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on 17 October 2014
A work should be judged on its own merits. This is, however, easier said than done for The Horrors, who since 2009's stunning Primary Colours have had an albatross around their neck as they try to ultimately move on from and better such a seminal work. This problem plagued their 2011 follow up album, Skying, which is an excellent album when looked at on its own; the issue at hand is that, when played live, out alongside tracks from Primary Colours these songs are too similar and not an improvement. There has been no sense of progression. On this knowledge, how does the five piece's fourth album, Luminous, hold up? Have they been able to finally move on from Primary Colours and step out of its shadow?

The early signs have been positive. In late February, "I See You" arrived on the scene with a groove borrowed straight out of the Donna Summer handbook; it was enough to make you wonder if The Horrors were about to unleash a full blown disco album on the world.

They haven't, but it's not far from the reality. On Luminous, The Horrors have created an album full of tracks you can dance to. This might seem surprising for a band, who are generally associated with such raging tracks as "Who Can Say?" and "New Ice Age". However it's actually the logical next step from the krautrock that characterised The Horrors' two most recent albums: krautrock is made up of pattern-based psychedelic jamming. This pattern based jamming in turn leads to repetitive grooves, which is the fundamental ingredient of music to dance to. You wouldn't have expected it from The Horrors, but in Luminous they have created several tracks, such as "In And Out Of Sight" and "First Day Of Spring" that you can dance to. It's moody dance music, but it's dance music regardless.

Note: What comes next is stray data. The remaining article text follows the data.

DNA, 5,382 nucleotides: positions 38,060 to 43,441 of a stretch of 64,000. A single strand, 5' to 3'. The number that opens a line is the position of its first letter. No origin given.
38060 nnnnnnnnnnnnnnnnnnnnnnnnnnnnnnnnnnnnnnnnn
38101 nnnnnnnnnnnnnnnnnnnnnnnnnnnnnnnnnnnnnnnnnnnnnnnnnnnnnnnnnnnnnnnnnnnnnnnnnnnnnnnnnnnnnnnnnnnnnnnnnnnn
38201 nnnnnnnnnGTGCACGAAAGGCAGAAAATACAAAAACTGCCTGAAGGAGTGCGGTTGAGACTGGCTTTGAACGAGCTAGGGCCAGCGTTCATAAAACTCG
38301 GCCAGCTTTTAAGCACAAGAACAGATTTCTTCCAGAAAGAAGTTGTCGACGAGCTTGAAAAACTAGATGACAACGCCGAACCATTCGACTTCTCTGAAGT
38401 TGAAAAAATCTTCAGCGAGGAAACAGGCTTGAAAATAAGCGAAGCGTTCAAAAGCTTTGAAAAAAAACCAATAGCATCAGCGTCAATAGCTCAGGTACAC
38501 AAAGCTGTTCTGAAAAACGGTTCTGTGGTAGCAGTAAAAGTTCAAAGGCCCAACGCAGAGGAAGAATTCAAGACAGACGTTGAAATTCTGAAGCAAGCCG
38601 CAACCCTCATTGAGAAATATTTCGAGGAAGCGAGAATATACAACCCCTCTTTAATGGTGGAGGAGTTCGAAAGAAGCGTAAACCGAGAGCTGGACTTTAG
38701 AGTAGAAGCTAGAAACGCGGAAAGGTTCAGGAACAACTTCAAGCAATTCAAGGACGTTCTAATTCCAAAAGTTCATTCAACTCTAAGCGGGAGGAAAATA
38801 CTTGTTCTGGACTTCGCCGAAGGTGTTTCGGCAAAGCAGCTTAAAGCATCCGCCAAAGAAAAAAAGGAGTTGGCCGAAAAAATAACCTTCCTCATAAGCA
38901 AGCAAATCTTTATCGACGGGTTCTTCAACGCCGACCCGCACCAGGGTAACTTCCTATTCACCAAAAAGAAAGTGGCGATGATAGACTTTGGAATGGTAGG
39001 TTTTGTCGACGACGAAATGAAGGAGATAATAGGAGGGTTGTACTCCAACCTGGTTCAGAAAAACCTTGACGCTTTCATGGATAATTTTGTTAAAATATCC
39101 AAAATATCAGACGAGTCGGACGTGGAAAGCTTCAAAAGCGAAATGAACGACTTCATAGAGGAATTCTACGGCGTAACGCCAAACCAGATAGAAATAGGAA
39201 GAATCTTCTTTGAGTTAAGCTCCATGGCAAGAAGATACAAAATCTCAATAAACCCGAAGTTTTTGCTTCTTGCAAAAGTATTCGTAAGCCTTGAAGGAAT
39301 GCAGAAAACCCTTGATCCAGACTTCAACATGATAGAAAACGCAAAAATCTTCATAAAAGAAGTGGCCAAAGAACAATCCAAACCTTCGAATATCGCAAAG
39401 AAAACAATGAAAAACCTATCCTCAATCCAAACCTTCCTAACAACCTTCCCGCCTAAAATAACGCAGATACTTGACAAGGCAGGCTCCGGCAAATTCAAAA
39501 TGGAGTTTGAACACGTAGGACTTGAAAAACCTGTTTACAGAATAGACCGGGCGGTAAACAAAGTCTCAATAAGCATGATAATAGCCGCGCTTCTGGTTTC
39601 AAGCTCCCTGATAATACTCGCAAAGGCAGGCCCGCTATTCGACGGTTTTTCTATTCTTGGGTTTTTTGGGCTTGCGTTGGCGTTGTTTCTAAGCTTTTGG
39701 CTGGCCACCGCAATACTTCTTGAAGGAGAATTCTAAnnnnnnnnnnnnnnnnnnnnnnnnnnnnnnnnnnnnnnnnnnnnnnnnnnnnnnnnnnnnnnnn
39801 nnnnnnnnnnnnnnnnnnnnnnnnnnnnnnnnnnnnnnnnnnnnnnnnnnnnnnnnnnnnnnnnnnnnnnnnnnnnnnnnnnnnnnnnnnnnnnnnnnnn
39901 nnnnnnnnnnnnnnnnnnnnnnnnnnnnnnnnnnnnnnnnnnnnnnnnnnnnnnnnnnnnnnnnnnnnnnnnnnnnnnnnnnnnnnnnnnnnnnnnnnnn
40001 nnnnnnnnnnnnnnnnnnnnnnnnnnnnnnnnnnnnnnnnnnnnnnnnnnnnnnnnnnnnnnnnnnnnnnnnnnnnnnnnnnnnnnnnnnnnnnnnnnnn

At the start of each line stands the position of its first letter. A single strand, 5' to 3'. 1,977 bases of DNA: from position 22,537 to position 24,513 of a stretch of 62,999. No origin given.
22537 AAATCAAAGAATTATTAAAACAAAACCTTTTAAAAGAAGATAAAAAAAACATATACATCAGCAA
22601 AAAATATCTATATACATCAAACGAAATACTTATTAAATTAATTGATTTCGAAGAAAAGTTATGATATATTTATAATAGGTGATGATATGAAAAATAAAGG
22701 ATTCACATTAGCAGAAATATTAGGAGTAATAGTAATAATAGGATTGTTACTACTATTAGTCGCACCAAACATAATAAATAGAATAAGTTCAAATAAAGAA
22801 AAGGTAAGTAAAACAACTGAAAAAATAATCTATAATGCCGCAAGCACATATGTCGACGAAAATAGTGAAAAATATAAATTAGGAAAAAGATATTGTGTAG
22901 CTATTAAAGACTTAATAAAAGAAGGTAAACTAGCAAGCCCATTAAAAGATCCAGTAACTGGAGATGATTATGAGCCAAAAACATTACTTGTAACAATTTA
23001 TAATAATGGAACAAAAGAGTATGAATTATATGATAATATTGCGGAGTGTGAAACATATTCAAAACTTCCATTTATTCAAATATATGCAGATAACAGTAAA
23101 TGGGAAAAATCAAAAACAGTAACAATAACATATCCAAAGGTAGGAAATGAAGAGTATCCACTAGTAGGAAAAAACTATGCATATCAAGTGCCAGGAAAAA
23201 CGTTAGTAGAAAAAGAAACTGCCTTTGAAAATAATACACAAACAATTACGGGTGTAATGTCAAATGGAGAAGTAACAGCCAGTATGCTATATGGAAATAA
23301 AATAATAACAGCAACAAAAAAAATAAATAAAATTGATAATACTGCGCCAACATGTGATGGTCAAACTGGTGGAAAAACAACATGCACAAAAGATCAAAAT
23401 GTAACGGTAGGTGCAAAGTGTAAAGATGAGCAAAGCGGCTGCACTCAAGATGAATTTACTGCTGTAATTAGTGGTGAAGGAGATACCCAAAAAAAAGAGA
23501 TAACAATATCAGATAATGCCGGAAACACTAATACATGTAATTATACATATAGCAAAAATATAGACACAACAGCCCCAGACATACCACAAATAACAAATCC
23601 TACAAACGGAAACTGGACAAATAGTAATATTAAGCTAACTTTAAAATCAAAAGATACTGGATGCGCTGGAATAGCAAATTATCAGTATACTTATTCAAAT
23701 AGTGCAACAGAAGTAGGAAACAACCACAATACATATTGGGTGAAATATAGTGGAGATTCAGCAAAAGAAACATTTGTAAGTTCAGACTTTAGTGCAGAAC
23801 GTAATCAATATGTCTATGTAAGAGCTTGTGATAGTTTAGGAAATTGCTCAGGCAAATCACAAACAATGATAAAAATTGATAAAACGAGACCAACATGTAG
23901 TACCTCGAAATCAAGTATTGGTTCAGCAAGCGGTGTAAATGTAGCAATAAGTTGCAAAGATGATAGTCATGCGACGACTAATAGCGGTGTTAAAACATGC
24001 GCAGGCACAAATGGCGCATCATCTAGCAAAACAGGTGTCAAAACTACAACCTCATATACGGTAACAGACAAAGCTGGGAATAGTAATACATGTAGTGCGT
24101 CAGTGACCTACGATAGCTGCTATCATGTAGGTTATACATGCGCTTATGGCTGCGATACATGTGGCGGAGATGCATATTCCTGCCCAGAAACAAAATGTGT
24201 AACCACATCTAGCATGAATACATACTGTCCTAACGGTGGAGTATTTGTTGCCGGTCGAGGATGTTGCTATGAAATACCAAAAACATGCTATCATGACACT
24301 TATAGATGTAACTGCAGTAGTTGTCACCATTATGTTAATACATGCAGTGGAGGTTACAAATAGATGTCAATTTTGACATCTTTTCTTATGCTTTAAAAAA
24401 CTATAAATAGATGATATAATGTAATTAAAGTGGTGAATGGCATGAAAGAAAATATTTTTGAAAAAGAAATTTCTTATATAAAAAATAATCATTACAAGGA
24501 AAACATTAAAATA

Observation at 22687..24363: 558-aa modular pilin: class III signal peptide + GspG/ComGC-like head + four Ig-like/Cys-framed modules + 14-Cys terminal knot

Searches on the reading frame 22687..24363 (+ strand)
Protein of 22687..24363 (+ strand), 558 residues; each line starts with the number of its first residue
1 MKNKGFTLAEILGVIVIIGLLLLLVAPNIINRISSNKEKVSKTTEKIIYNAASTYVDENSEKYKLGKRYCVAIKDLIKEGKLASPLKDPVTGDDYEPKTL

Elsewhere on the album, The Horrors have mellowed out and created some dreamy tracks. The majority of these tracks don't sound dissimilar from some of the tracks on Skying, but they're still a sonically majestic set that compliment the more dance based tracks perfectly. "Change Your Mind" is the strongest of these tracks and is a far cry from the mediocre garage punk of the quintet's debut album, Strange House.

The Horrors are a band that continue to surprise. You would never have expected them to go on to become treasures of the alternative UK music scene after 2007's Strange House. Then just when you think they're stuck in a rut creatively after delivering two very similar sounding albums (Primary Colours and Skying), they refine their sound and deliver a mature album that yields fresh joy with every listen.